Have you ever noticed that when we are trying to solve a problem in our aquariums, the "solution"- the easy, initial one- is often to "add something" to the aquarium. Be it a chemical, piece of gear, or other accessory, it's always about the addition of stuff, right?
And if it's not about adding more stuff to the aquarium, it's often about doing more stuff: Bigger water changes, more extensive maintenance procedures, significant stocking changes...BIG moves to affect rapid, significant changes. The aquarium equivalent of brute force.
And these big, bold moves almost always cost more, in terms of time, money, and energy, and often have another collateral price attached to them, in terms of animal stress, human aggravation, financial strain, and energy expended.
Wouldn't finesse make more sense when affecting changes?
You know, subtle adjustments. Gradual changes? Unless you're dealing with an acute emergency, what's the rush?
Nature seldom does things quickly that don't have dramatic, often detrimental effects, so why should we?
Or for that matter, when creating your aquariums, why not incorporate smaller, measured, yet easily adjusted practices, equipment, and philosophies to set you on a proper course? In other words, plan your systems with the potential problems already in mind, so that you've sort of "pre-solved" them.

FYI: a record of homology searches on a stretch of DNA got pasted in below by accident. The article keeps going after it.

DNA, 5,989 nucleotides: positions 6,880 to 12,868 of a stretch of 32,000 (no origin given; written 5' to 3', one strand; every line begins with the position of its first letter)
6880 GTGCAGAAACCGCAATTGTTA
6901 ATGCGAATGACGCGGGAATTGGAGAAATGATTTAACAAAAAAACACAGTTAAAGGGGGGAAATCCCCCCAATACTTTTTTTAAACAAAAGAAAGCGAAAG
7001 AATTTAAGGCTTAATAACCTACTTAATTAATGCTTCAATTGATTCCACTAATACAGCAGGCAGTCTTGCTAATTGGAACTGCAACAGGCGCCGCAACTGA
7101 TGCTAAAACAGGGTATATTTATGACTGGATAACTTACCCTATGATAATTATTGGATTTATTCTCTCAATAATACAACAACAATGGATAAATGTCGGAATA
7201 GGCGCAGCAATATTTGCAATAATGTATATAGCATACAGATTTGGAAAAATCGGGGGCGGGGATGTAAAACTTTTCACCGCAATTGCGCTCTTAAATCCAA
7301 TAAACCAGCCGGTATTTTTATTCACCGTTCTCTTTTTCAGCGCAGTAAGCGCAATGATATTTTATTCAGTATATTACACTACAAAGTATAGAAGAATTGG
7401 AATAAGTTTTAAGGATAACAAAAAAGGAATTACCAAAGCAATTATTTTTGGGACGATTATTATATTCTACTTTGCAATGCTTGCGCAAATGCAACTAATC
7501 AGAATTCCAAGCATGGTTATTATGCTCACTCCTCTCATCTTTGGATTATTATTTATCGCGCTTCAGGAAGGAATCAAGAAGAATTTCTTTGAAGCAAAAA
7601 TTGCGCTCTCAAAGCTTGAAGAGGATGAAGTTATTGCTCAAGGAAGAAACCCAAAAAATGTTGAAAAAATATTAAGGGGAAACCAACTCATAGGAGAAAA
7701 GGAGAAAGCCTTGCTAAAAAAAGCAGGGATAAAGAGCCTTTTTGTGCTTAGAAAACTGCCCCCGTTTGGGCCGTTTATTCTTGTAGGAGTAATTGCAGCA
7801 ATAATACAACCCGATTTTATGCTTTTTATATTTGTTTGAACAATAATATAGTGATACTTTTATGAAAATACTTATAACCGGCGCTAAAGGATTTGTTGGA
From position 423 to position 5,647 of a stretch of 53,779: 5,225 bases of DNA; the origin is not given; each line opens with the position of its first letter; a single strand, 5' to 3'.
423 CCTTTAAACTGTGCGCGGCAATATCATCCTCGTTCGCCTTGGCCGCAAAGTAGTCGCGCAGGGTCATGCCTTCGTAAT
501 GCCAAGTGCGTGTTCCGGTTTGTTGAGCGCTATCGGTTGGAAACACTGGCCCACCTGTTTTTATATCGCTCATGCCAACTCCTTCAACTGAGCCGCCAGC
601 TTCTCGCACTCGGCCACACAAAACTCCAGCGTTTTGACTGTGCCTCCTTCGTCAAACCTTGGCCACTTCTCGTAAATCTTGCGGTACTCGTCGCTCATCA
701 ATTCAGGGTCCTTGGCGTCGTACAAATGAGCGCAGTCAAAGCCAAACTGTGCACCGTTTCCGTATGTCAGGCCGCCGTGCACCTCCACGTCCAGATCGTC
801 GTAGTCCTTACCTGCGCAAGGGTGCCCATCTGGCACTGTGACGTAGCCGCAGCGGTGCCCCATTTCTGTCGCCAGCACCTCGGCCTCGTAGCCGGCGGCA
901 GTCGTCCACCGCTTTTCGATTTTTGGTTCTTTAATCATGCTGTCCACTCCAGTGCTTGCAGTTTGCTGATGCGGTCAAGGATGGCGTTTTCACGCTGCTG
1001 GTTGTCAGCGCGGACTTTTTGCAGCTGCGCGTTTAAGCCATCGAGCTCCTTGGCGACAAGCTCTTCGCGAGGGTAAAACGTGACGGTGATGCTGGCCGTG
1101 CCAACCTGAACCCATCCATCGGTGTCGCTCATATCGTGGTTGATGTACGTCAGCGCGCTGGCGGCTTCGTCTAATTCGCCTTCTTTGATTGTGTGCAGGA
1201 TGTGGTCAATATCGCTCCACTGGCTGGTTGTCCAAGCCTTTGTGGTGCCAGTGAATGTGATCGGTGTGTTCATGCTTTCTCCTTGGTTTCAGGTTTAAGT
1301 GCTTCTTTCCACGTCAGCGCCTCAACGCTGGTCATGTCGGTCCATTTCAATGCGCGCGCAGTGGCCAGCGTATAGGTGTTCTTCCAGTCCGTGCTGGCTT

For example, if you just KNOW you're ultimately going to want 16-20 large Congo Tetras in that aquarium, and you have the space, financial resources, and energy, wouldn't it simply make sense to start with the 75, 90, or even 120 gallon tank now, rather than go to the time, trouble and expense of building a 50 gallon system, knowing your predilection for expansion? Sure, it might cost more from the start, or even delay the start of the project, but "editing" your system after it's up and running, and then migrating to that inevitable larger tank is almost always way more expensive than just doing it the right way the first time!
It's the same with equipment selection.
We see this in the reef aquarium world all the time: In our enthusiasm to "get in the game", a smaller tank with perhaps "second tier" components is hastily assembled. Following the usual cycling and adjustment period, the neophyte reefer laments the decisions he/she made, and begins to assemble better (and typically pricier) gear, a bigger tank, and so on. The realities are usually such that, if the start of the project was delayed just a short time, it could have been executed the first time in a more efficient, sustainable, and satisfying manner.
Better for the hobbyist. WAY better for the livestock.
Maintenance and husbandry also come into play. It's not just about doing bigger water changes and more extensive cleanings and such. It's about planning from the start- from day one- to create easily accomplished and sustainable husbandry practices that can be incorporated into your life with a minimum of stress. By adopting, for example, small, more frequent water changes and maintenance tasks versus once a month, 40%-50% water changes and extensive maintenance sessions, the savings in time, money, and energy is huge...And the "quality of life" these more frequent, smaller, and more easily accomplished practices bring is significant.
Simple, thoughts on the elegance of simple, but impactful moves.
Something to think about on a quiet Sunday.
Stay thoughtful. Stay engaged. Stay open-minded.
And Stay Wet.